Some great ideas were shared and I'm looking forward to future collaborations with the counties. Friday was interesting in another way, I scored an insect trifecta. While at the NIARC I spotted adult Southern and Northern corn rootworm beetles both feeding on Giant ragweed. Later in the day while visiting a corn field near Princeton I saw my first adult Western corn rootworm beetles of the year. With both Westerns and Japanese beetle already present in northern Illinois (undoubtedly hungry) it will be important to keep an eye on our corn as it begins the silking process. Be aware of the silk clipping that takes place in your fields.
Still dry at the NIARC as evidenced by the cracks found in the field of our wheat trial (comparative shoe courtesy of Dr. Fred Kolb).
June 21, 2012
June 20, 2012
Like any good agriculturist I enjoy traveling through rural areas and crop scouting via the "windshield method". While we certainly do not condone such scouting as accurate enough to apply economic thresholds, it does make driving more enjoyable. Today I noticed an abnormal number of insects bouncing off my windshield. One of the unlucky beetles was ensnared on my windshield wiper which allowed me to do an "insect identification" on the go! I was reducing the population of Japanese beetle in northern Illinois, this should serve as a reminder for those scouting to watch for this beetle that both defoliates and clips silks. We are sprucing up the NIARC for our first field day of the year. Tomorrow evening at 5:30 pm we are hosting the Northern Illinois small grains meeting, come join us if you can. Whether we get rain in the next few days or not, at least one of our plots will have plants that will not be under moisture stress. Our white mold study crew installed the irrigation system for that study in an attempt to create conditions conducive for that disease.
June 19, 2012
Trying to study roots is challenging because, well, roots are normally underground and hard to measure. But not impossible, Dr. Darin Eastburn and his crew (including masters student Liwei Wen, undergrad Jeff Hausen, and Nan Jang) dug plants, cleaned roots and prepared the plants for travel back to campus where the roots will be measured for length, diameter and number of root tips. This is part of a study funded by the Illinois Soybean Association.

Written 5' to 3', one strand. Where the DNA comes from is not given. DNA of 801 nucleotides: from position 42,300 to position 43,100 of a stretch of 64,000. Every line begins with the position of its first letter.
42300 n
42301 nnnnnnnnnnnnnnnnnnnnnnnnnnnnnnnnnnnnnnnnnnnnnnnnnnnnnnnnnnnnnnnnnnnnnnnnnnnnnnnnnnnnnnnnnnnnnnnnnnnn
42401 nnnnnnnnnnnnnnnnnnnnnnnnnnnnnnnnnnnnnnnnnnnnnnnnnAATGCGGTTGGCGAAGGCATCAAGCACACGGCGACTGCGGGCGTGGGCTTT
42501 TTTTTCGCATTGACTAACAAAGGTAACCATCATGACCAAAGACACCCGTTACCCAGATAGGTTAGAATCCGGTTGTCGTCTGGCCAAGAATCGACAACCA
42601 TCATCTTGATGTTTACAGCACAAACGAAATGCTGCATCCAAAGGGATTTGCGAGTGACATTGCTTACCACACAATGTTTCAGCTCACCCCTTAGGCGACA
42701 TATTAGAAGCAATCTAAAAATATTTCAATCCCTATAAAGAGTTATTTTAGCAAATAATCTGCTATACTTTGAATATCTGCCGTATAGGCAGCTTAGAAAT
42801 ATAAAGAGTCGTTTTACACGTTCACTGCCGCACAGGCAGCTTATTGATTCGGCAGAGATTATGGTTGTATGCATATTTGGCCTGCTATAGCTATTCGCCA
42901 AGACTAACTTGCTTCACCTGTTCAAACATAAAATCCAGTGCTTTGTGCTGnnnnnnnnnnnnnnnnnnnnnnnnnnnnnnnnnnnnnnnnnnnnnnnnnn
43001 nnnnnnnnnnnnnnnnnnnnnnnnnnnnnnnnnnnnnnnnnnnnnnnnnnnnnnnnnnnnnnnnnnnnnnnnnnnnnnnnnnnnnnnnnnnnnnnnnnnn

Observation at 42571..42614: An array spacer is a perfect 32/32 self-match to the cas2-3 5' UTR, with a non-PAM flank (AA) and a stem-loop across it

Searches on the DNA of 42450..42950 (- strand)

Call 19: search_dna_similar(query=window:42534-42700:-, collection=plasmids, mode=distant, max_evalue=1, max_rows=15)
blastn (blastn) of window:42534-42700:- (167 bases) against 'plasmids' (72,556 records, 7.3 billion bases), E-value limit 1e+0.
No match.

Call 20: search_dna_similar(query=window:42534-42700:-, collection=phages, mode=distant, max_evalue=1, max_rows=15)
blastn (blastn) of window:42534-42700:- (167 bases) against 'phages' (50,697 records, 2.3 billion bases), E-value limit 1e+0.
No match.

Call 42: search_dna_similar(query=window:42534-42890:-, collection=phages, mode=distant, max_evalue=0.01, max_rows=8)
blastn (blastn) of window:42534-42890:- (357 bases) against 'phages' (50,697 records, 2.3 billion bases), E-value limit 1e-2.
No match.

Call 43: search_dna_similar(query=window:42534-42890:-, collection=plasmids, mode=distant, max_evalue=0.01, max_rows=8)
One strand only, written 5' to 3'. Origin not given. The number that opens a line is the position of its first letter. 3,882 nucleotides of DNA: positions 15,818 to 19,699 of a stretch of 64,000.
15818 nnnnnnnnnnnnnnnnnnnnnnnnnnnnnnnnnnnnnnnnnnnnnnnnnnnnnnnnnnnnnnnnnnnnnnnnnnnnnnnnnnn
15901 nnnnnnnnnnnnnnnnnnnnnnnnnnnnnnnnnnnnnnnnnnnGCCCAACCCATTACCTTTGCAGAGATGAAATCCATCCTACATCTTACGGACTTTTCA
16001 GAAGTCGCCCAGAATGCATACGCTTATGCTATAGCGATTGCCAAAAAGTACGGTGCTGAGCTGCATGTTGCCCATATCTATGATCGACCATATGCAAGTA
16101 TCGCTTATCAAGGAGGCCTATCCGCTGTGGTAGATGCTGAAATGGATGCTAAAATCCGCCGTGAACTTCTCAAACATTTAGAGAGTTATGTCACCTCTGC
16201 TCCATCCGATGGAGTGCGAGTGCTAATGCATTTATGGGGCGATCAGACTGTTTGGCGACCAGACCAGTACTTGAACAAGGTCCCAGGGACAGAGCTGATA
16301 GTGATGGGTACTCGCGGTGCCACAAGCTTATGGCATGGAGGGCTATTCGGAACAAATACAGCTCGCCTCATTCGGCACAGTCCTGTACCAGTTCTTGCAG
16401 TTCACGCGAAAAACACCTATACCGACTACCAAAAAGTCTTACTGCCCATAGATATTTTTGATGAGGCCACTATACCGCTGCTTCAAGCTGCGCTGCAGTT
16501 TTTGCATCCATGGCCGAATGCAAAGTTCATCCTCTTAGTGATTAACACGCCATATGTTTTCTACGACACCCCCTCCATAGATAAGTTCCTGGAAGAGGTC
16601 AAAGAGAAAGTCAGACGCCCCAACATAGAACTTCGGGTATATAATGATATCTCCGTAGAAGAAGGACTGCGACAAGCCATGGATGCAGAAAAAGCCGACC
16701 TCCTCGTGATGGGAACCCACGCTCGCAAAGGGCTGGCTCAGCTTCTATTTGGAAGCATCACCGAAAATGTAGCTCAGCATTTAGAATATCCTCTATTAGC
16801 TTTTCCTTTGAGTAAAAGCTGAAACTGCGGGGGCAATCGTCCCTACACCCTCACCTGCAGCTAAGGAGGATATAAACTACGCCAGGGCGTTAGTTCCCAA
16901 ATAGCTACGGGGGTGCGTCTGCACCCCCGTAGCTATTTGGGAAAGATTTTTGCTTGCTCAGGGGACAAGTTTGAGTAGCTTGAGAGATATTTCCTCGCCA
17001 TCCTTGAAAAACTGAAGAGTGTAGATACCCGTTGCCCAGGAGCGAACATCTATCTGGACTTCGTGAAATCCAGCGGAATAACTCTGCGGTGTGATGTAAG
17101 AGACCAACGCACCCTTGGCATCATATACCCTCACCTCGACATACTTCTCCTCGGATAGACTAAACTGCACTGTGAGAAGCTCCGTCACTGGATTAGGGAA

Another windy day at the NIARC that is once again limiting spraying but not the rating of herbicide trials.
June 19, 2012
.3 inches of rain over the weekend, we would have appreciated more but will take anything we can get. Gardeners can appreciate the challenge facing Dr. Adam Davis's crew. They have planted (and replanted) hundreds of weed seedlings to determine the weeds competitiveness once they become established. But until that time they are making trip after trip with the watering cans trying to keep the seedlings alive in 90 degree weather with winds gusting in excess of 35 mph. No spraying on a day like today, Dave Lindgren held on to his hat and spent the day putting in field borders.
June 14, 2012
Sponsored by the Illinois Wheat Association, University of Illinois Extension and USDA Risk Management Agency, the small grains program will feature several presentations from extension and university agronomists, breeders and plant pathologists, including University of Illinois professor and small grains breeder Fred Kolb, who will discuss oat and wheat variety development for northern Illinois.
University of Illinois professor and Extension agronomist Emerson Nafziger will discuss the 2012 Illinois wheat crop and management practices, including a look at the commercial variety trial. Finally, Carl Bradley, associate professor of plant pathology and University of Illinois Extension plant pathologist, will talk to the group about wheat disease management.
Those interested in attending are asked to register in advance by contacting the Illinois Wheat Association office at 309-557-3619 or by emailing Charlene Blary at firstname.lastname@example.org. Registration is $5 per person and includes dinner. For additional information and directions to the Northern Illinois Agronomy Research Center, please contact Charlene Blary or visit the Illinois Wheat Association website at www.illinoiswheat.org.
In northern Illinois we started to see the result of limited rainfall and elevated temperatures as evidenced by the wrapped corn. Leaf wrapping in corn is the plants defense mechanism to prevent moisture loss through the stomata. Wrapped leaves reduce yield by limiting photosynthesis and carbon fixation.
June 13, 2012
Plan to attend the Northern Illinois Research Center Field Day
Got problems? Find the answers at the 2012 Northern Illinois Research Center Field Day. Learn about the latest crop sciences research being conducted on Tuesday, July 10th.